Competitive National Scholarships: Why You Should Make Friends with your University’s Fellowships Office Staff!

Did you almost skip reading this blog post because of the word “competitive”? I’m glad you didn’t. You might have a better chance of receiving a competitive national scholarship than you think!

This is going to a be a three-part post. In today’s entry, you’ll learn about what a scholarships/fellowships office does. The next two parts will cover different types of scholarships and how to be competitive.

Part 1: Scholarships/Fellowships and what those offices do

First things first: the questions most students at my university ask me (so I’m guessing you are curious, too):

  1. What’s the difference between a scholarship and a fellowship?
  2. What does your office do?
  3. How competitive is ‘competitive’?

Scholarship vs Fellowship

The short answer is that it doesn’t really matter. One definition is that fellowships are for graduate school, while scholarships usually apply to undergraduates, but again—the difference is not that important and the terms are used interchangeably. You might also hear the words “grant” or “award” thrown around, too! The important thing is that this is money from external sources (anything outside your university).

The Work of the Office

Most of my work involves getting the word out about scholarships to students and then helping them understand if they are eligible, if they would be competitive, and how to apply. I hold information sessions for various scholarships and I also visit classes or student organizations and speak about specific scholarship opportunities. On my website, I keep an up-to-date database of scholarships.

The first big decision students make is whether or not to apply for a scholarship. “Eligibility” refers to the non-negotiable aspects or what is mandatory for you to be able to apply. This might include being a U.S. citizen, your year of graduation, your major, etc. “Competitiveness,” on the other hand, is how well you fit the profile of an ideal candidate and whether you have the qualities that particular scholarship is looking for. I help students consider if they are a good fit for a particular award, whether they have time to put together a strong application, and what the timeline will be for applying. The final decision is the student’s, but I can help answer questions and help provide guidance.

Once a student decides to apply for an award, I work with them very closely on their application. We discuss appropriate letters of recommendation (and how to ask for them). I provide support and feedback on application essays—this is probably the biggest part of my job. If a university nomination is required, I coordinate that process. For some scholarships, there is an interview; I prepare students for those, as well.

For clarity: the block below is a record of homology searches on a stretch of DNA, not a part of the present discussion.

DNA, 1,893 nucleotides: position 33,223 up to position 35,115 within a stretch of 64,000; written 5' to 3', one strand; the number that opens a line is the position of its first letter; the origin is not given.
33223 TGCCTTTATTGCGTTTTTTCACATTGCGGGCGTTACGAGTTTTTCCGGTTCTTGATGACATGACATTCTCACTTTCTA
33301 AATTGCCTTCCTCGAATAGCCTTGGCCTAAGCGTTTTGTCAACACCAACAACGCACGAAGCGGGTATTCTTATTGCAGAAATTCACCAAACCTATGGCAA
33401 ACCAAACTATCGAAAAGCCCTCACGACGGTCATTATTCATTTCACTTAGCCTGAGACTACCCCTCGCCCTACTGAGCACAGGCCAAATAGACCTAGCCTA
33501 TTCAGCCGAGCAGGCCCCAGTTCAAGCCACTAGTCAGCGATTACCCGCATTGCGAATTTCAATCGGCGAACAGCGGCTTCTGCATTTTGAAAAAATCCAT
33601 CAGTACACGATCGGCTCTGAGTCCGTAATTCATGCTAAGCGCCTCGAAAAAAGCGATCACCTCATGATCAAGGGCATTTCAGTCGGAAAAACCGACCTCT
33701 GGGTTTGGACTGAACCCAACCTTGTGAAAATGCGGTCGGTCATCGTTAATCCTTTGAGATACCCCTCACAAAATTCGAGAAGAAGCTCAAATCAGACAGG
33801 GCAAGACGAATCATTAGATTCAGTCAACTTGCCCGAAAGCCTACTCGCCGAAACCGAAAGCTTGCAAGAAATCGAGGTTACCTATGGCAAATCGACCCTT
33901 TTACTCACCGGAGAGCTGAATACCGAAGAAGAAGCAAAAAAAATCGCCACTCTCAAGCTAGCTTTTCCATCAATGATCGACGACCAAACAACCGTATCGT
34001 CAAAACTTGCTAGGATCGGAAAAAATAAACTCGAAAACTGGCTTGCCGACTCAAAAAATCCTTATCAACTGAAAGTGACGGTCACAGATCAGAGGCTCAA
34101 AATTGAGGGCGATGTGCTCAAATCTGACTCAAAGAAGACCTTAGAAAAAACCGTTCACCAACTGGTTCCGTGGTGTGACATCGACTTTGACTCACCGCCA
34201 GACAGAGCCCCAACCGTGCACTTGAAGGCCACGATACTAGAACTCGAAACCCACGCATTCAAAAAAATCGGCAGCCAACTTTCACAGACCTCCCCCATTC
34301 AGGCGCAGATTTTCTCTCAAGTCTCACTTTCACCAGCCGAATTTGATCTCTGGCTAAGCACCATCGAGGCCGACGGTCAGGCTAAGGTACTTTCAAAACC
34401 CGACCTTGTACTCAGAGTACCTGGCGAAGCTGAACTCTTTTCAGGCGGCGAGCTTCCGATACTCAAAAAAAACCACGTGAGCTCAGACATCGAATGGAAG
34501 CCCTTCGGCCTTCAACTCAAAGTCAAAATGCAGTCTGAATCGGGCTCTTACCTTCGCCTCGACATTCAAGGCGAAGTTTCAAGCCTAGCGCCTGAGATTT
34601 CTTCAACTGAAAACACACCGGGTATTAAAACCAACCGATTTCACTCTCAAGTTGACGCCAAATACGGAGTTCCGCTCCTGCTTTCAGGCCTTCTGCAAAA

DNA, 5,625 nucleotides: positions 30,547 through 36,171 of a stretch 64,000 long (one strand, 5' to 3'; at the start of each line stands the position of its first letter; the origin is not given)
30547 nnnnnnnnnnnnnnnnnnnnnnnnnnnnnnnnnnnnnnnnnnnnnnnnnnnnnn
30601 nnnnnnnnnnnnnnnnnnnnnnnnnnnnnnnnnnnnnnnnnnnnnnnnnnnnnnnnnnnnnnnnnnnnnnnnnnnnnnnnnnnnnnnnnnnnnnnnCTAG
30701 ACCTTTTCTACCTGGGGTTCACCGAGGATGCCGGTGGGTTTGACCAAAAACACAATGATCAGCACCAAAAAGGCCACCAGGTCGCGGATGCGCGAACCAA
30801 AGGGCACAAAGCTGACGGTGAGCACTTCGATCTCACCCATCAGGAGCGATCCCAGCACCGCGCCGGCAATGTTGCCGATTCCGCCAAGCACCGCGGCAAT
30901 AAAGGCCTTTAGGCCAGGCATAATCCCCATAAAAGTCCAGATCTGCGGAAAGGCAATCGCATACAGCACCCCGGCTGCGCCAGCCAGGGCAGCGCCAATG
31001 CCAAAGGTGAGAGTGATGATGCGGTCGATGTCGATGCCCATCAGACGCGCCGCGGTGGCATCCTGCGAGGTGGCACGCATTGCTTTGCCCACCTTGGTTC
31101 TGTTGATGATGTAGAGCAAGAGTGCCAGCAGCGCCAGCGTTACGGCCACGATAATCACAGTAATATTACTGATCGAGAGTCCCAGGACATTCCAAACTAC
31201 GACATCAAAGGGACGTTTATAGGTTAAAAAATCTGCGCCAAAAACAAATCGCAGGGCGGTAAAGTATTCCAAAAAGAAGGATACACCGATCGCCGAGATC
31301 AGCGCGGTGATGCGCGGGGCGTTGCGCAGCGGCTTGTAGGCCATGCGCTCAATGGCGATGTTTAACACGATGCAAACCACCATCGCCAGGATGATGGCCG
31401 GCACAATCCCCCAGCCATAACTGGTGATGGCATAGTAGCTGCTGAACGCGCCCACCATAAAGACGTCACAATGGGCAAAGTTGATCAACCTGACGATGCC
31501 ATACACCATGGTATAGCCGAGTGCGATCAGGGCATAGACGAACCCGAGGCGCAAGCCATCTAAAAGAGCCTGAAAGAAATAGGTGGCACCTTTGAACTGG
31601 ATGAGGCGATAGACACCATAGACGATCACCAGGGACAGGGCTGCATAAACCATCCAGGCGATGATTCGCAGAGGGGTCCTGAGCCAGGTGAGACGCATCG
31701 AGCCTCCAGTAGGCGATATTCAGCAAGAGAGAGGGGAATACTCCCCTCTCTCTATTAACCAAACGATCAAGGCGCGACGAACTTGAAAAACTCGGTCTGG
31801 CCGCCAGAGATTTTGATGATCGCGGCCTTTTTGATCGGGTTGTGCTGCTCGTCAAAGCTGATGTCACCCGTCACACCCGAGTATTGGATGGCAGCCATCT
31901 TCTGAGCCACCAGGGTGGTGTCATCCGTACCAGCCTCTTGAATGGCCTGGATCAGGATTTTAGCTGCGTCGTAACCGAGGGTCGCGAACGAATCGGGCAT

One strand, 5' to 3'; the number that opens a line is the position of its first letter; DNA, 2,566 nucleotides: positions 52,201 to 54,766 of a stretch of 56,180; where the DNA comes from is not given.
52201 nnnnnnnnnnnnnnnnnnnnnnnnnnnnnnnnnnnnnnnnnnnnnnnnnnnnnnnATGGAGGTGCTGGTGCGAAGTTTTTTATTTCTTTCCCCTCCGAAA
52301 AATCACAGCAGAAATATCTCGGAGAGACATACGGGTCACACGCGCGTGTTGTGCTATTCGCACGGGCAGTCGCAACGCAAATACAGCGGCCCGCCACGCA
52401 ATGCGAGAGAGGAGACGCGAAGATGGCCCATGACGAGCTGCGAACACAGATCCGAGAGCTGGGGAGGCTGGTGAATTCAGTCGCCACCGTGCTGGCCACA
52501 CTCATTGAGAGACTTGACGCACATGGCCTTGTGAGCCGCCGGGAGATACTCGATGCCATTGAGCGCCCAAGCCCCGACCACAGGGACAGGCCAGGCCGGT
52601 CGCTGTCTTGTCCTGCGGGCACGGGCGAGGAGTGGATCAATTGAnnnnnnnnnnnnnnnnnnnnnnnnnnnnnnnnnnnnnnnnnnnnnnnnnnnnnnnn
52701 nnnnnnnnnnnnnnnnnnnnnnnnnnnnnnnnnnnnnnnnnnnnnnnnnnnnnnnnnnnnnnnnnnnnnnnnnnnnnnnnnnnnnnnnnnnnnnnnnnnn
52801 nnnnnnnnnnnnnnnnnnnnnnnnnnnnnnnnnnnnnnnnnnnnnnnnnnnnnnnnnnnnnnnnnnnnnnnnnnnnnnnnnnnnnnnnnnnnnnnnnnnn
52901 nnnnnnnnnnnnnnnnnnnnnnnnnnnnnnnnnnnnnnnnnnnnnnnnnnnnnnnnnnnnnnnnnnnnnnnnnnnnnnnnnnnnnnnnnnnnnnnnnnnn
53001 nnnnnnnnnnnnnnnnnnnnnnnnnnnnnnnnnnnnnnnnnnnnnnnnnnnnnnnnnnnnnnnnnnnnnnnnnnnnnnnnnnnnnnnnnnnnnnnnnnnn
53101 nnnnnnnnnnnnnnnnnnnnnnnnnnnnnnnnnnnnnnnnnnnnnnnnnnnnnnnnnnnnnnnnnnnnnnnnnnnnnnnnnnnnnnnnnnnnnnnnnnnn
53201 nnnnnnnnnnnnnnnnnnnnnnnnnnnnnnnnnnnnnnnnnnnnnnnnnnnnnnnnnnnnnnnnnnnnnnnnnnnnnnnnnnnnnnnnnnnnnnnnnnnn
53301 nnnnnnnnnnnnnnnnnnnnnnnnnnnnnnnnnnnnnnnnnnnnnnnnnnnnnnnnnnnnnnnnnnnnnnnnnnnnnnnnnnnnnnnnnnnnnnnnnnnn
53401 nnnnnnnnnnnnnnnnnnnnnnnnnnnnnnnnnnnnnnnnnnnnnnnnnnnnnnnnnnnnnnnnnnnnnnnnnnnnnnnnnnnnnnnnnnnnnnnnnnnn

The best part of my job, of course, is when students win! and I can publicize their success.

 The Odds of Winning

A lot of students don’t consider applying for fellowships because they think they aren’t competitive with a less than perfect GPA or because they go to a state school. Not true! Sure, every year, geniuses with a 4.0 or undergrads from Harvard and Yale win some of these awards, but not all. And particularly in the case of scholarships that are funded by the U.S. government, there is a real emphasis on diversity, which includes student diversity, diversity of schools and geographic diversity!

The funding agency determines what type of applicant they have in mind and what qualities are most important to them.  Some scholarships weigh academics heavily; others don’t even have a GPA cut-off. A number of scholarships have selection criteria in which academics are balanced with other skills and qualities.

 Another factor is how many scholarships are available for a given competition. Some can be quite competitive, with only 30 or 40 students are chosen from across the entire country. Some scholarships actually limit the number of students a university can nominate, so you might have to compete with other students at your school before actually being considered in the national pool.

Other scholarships are more democratic, with a larger number of awards; these offer a pretty good chance of success if you meet the criteria. One study abroad scholarship, for example, offers around 2,800 awards each year. If you fit at least a few of their criteria, your chances aren’t bad at all.

Next time, I’ll go into some examples of scholarships and what you can get money for.

Guest Blog Author, Ms. Jeanne Sokolowski


Jeanne Sokolowski is the director of the Office of National Fellowships at the University of New Hampshire in Durham. She was a first generation college student when she attended Rockford College in Illinois and, for many years, had no idea about the world of scholarships! She stumbled upon information on the Fulbright program and went on to receive a Fulbright research grant to South Korea in 2002. She subsequently earned masters degrees in education and English, and published several articles on Asian and Native American literature before falling into and in love with the field of fellowships advising.

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